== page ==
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Ethiopia detaining Tigrayans deported from Saudi Arabia, rights group says

Human Rights Watch urged Ethiopia to release the arbitrarily detained Tigrayans and called on Saudi Arabia to stop its deportations.
Volunteers check IDs in Addis Ababa, Ethiopia, on Nov. 17, 2021. There are fears emergency measures are leading to the profiling of ethnic Tigrayans.

Thousands of ethnic Tigrayans deported from Saudi Arabia have been detained, mistreated and forcibly disappeared in Ethiopia, Human Rights Watch said in a new report Wednesday. 

The New York-based rights organization also accused Riyadh of holding the Tigrayans in “abhorrent conditions.” The report called on the kingdom to help provide international protection rather than deport the migrants to their home country, where they risk persecution. 

The Ethiopian government announced in January 2021 that it would repatriate 40,000 of its nationals. Of those returned between November 2020 and June 2021, 40% were Tigrayan. 

“Tigrayan migrants who have experienced horrific abuse in Saudi custody are being locked up in detention facilities upon returning to Ethiopia,” said Nadia Hardman, HRW’s refugee and migrant rights researcher.

"Saudi Arabia should offer protection to Tigrayans at risk, while Ethiopia should release all arbitrarily detained Tigrayan deportees," Hardman said.

Since the conflict between Ethiopia’s federal government and fighters from the country’s northern Tigray region erupted in November 2020, thousands of people have died and millions more have fled their homes. Rights groups have documented mass detentions and forced expulsions of ethnic Tigrayans, but Addis Ababa says those arrested have links to the Tigray People’s Liberation Front, which Ethiopia’s parliament designated as a terrorist organization last year.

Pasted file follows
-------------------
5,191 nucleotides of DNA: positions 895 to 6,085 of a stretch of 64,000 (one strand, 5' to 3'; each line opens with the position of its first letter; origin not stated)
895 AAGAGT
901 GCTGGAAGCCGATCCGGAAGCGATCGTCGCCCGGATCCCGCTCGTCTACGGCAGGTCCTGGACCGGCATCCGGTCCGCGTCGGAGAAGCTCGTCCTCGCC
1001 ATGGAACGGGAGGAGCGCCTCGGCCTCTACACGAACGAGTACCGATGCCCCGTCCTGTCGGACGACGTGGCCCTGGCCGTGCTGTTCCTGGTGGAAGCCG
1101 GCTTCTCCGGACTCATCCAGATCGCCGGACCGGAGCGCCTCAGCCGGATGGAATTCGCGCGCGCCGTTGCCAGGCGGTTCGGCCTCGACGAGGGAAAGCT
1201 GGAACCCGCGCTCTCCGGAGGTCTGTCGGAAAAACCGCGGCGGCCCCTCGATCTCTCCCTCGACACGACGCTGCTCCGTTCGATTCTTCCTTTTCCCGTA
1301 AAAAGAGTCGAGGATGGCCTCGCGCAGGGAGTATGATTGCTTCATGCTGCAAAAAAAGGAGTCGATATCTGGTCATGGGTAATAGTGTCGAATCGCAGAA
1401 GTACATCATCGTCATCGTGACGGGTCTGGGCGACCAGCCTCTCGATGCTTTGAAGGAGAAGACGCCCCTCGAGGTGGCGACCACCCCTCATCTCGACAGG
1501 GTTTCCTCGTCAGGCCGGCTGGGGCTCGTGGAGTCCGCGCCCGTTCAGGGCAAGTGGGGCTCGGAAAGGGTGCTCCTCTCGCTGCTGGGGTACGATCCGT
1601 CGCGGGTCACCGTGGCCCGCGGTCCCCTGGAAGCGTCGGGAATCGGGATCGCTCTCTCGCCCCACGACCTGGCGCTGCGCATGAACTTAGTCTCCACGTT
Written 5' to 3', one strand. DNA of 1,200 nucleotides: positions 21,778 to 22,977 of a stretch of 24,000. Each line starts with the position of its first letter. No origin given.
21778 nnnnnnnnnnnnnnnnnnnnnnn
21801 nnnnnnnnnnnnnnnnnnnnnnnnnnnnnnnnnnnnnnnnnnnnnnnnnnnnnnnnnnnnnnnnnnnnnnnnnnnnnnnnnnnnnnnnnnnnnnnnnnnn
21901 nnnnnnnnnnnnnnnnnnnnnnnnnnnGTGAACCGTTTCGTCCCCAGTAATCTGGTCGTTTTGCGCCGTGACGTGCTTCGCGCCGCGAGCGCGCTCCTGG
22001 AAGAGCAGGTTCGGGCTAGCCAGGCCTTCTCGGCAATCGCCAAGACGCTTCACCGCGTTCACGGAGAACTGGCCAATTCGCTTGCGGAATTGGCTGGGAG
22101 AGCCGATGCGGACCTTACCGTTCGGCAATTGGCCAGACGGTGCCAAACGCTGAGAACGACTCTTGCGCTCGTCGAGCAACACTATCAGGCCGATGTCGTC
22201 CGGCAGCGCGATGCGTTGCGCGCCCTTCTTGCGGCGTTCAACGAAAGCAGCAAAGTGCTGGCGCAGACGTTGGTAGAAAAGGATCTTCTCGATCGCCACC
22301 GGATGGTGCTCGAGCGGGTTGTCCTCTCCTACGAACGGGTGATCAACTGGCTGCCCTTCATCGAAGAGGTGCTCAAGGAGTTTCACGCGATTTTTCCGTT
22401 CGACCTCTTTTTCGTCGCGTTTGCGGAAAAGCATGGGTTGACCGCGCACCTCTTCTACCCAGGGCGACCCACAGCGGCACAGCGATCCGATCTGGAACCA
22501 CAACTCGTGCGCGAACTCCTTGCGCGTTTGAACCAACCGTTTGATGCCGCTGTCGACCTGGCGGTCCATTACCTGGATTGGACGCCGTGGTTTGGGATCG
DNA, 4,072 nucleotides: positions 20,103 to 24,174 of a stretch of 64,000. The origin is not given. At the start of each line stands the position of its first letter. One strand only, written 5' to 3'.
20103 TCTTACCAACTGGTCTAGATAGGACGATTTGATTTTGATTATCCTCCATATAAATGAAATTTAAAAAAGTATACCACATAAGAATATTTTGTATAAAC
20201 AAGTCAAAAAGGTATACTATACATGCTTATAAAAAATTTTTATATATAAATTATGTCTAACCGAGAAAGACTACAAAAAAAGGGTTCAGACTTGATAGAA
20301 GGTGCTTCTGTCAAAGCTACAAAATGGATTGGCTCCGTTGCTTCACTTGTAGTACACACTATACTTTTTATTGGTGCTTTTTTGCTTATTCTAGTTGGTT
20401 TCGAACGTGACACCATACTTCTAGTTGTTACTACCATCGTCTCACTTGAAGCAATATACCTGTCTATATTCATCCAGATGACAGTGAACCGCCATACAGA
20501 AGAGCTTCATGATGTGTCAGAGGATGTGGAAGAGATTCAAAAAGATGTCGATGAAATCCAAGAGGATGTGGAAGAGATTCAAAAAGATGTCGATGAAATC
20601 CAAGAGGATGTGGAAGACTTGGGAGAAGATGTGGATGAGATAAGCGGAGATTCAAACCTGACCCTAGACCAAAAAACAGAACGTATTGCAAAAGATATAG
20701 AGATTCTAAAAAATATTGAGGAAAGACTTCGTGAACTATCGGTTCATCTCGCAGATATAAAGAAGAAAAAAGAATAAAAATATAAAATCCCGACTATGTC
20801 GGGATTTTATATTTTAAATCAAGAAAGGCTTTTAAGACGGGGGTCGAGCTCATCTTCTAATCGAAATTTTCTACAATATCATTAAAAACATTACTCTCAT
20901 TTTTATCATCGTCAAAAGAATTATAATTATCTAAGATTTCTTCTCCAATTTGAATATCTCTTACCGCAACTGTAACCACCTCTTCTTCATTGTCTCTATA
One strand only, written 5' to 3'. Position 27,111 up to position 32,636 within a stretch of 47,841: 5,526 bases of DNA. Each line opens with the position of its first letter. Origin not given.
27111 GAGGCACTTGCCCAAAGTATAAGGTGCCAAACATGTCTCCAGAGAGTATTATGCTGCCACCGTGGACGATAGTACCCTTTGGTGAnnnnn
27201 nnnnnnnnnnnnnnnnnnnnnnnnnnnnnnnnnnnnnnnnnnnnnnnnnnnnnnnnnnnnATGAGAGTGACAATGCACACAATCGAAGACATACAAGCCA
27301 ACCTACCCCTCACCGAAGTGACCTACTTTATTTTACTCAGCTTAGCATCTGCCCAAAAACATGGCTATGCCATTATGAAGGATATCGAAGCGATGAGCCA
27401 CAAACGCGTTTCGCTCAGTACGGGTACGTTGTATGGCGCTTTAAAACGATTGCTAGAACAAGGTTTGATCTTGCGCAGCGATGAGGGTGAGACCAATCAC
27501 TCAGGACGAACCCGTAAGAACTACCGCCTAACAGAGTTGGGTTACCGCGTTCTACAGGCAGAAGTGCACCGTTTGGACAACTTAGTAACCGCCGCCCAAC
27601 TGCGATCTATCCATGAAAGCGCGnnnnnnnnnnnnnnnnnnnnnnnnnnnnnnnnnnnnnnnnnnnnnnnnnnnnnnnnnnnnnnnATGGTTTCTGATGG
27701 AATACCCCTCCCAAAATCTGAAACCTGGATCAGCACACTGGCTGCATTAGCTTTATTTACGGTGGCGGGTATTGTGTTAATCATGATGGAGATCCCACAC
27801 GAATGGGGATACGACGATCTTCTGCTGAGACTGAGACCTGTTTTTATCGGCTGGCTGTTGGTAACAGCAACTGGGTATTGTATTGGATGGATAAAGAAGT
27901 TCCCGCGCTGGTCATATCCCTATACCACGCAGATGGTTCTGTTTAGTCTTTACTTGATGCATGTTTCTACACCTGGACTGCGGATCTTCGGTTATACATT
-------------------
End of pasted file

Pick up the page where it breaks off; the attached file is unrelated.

HRW interviewed 23 Tigrayans, including three women, who were deported from Saudi Arabia between December 2020 and September 2021. The interviewees, who were detained in facilities across the Arab Gulf country, told researchers they were beaten and made to live in overcrowded, unsanitary conditions without adequate access to bedding, food, water and medical care. 

In December 2020, HRW reported that a deportation center in the Saudi capital, Riyadh, was detaining hundreds of migrant workers in degrading conditions, most of whom were Ethiopians. In August 2020, an investigation by The Telegraph revealed that Horn of Africa migrants were being held in sunless Saudi detention centers and “forced to sleep and eat in their own feces.”

Most of those interviewed for HRW’s latest report said they were arrested and detained in Saudi Arabia due to their irregular immigration status. Saudi authorities, however, never provided them with legal justification or access to a lawyer, they said.

The Ethiopian National Disaster Risk Management Commission, the Ethiopian Federal Police Commission, the Saudi Arabian Embassy in Washington, DC, the Saudi Arabian Human Rights Council, and the Saudi Arabian Ministry of Interior did not respond to HRW's queries.

The report comes as US Special Envoy for the Horn of Africa Jeffrey Feltman is scheduled to meet with senior Ethiopian officials in Addis Ababa on Thursday for discussions on prospective peace talks. Reuters reported Wednesday that Feltman is expected to step down from his post later this month and will be replaced by outgoing US Ambassador to Turkey David Satterfield.